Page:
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How the NIST Cyber Security Framework Can Help Secure the Enterprise

The government isn’t always getting in the way. Sometimes, it’s creating protocols that indirectly benefit IT and business agendas. In the case of cyber security, the National Institute of Standards and Technology (NIST) has created a set of guidelines that allows organizations to measure the security of their IT systems. As Jack Jacobson for InfoWorld explains, the 42 page cyber security framework (CSF) was initially commissioned by the White House to aid our national infrastructure but applies equally well for most businesses.

A Document of Cyber Merit

The NIST framework was heavily sourced and edited, with multiple drafts posted for comment and revision:

In its final form, the framework offers a core set of activities to anticipate and mitigate against attacks on systems. It provides a set of measurements to assess to what degree an organization has implemented these core activities, which can be used as a gauge to assess how prepared the organization's systems are, in terms of being secured against an attack.

Chief Audience

Critics of the CSF point to its lack of specificity, but those who find value in the document contend that it provides the guiding principles that CIOs require to place their security decisions within a broader (national) context. The document specifically targets CIOs, steering committees, and management’s upper levels–any position responsible for making important decisions about IT security.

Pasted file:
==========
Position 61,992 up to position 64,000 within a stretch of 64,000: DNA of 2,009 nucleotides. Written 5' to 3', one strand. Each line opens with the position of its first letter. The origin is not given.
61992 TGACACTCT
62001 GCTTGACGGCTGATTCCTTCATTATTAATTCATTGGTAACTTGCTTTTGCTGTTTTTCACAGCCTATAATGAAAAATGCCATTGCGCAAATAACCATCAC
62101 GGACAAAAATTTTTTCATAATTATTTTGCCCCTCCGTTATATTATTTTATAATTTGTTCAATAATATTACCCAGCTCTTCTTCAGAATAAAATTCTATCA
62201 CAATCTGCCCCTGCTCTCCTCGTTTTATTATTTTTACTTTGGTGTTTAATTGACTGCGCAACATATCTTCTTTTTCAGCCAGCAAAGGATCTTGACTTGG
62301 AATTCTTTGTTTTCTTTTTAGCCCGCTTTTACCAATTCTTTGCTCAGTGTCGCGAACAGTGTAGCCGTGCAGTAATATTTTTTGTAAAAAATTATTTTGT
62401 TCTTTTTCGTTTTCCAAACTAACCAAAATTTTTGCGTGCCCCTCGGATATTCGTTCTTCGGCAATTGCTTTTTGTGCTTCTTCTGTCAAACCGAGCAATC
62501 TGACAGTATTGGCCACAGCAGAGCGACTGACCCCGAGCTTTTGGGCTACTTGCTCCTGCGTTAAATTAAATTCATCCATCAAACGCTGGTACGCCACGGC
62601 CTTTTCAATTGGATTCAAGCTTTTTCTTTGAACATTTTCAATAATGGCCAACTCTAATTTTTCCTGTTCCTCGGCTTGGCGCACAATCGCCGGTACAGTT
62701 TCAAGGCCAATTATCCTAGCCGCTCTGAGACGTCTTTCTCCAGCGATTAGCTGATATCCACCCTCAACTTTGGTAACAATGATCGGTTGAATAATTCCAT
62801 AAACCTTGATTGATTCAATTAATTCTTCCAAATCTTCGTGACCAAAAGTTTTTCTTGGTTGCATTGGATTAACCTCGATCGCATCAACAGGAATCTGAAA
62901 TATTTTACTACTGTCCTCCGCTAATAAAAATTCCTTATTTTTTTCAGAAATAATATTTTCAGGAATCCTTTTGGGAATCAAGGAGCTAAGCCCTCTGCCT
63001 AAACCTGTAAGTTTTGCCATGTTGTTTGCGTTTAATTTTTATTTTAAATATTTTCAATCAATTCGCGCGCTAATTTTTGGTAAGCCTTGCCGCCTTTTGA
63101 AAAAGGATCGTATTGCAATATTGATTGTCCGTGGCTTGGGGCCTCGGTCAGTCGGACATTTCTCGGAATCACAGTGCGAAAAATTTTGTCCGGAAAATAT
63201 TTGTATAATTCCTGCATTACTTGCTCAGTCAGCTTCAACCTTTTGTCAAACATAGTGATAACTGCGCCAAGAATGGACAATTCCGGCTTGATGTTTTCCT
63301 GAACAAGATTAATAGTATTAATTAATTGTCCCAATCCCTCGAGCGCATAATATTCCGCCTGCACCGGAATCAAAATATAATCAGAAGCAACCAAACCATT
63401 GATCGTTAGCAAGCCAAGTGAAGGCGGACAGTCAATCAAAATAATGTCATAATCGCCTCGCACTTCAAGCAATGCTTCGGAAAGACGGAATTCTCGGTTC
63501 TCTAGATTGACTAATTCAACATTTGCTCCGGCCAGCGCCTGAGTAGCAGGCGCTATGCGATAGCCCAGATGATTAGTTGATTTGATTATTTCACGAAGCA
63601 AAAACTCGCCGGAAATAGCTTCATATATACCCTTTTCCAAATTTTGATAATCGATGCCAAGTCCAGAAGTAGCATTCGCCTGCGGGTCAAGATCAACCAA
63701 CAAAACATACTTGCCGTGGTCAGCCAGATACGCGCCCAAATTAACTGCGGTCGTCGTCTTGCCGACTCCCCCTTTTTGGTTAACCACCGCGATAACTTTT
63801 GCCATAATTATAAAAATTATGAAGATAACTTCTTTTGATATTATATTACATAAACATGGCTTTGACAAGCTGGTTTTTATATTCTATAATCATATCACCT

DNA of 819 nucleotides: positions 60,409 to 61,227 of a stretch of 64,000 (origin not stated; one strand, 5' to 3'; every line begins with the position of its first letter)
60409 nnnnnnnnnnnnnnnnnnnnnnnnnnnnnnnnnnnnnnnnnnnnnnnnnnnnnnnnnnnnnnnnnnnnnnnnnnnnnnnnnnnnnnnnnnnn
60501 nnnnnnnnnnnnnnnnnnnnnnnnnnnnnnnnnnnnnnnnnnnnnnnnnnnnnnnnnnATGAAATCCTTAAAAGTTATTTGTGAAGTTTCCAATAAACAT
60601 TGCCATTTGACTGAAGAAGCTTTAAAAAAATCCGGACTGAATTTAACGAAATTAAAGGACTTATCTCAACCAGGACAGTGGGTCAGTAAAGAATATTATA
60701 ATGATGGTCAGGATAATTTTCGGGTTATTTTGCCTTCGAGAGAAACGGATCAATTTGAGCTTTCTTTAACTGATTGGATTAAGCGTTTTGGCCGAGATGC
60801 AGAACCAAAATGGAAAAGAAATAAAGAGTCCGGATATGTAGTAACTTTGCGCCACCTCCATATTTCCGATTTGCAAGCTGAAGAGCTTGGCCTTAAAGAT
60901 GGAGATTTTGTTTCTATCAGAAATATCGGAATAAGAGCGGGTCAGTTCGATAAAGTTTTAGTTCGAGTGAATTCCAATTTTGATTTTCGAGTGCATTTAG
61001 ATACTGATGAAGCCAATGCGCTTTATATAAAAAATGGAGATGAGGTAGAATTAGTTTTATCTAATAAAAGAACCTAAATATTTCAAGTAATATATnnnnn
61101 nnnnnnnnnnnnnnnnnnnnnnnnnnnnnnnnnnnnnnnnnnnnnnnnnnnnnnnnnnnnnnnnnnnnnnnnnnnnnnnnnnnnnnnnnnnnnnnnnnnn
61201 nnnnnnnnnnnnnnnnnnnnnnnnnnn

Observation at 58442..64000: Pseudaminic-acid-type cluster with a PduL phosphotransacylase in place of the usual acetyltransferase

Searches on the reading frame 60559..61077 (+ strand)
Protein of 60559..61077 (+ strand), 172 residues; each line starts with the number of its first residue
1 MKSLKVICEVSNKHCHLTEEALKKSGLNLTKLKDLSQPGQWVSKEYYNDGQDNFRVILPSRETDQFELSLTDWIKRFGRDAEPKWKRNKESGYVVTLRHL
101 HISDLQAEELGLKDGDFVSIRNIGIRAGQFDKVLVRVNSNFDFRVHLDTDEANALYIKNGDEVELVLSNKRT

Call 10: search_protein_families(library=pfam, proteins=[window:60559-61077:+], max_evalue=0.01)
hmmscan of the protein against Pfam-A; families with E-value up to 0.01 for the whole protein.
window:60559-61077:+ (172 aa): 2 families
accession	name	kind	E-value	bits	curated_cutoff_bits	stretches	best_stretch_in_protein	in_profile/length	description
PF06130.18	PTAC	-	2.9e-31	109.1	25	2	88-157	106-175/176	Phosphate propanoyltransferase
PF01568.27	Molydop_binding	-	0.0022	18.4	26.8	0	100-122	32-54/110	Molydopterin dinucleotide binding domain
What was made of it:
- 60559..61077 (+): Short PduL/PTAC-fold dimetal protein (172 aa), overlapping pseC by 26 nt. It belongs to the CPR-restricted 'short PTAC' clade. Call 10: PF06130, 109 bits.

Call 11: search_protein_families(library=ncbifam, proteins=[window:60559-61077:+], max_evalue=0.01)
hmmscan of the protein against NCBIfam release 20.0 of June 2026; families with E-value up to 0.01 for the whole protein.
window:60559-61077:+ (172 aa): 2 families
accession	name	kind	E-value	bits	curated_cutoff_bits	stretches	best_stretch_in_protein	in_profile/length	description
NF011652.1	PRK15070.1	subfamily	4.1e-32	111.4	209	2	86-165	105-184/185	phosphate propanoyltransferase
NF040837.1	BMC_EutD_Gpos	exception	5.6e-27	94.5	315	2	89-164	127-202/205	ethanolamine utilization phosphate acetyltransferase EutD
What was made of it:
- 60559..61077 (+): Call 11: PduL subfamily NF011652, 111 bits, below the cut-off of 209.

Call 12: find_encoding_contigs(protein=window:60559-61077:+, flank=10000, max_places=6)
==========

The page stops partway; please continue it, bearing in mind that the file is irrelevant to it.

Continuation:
Attributes of Importance

A number of constructive attributes have been named by proponents. Some laud the report’s brevity, making it easily accessible. Supporters also like that it focuses on governance and action within organizations, taking a risk-based approach to improve cyber security. And though the framework itself lacks detailed and concrete advice, it offers references to sources that do.

One limiting factor has the potential to cancel out all of the CFS benefits, and that factor is money. Organizations must be willing to commit the resources necessary to implement adequate security measures. A framework is only as good as its funding.

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About Eric Anderson

Eric Anderson is a staff writer for CAI's Accelerating IT Success. He is an intern at Computer Aid Inc., pursuing his master's degree in communications at Penn State University.

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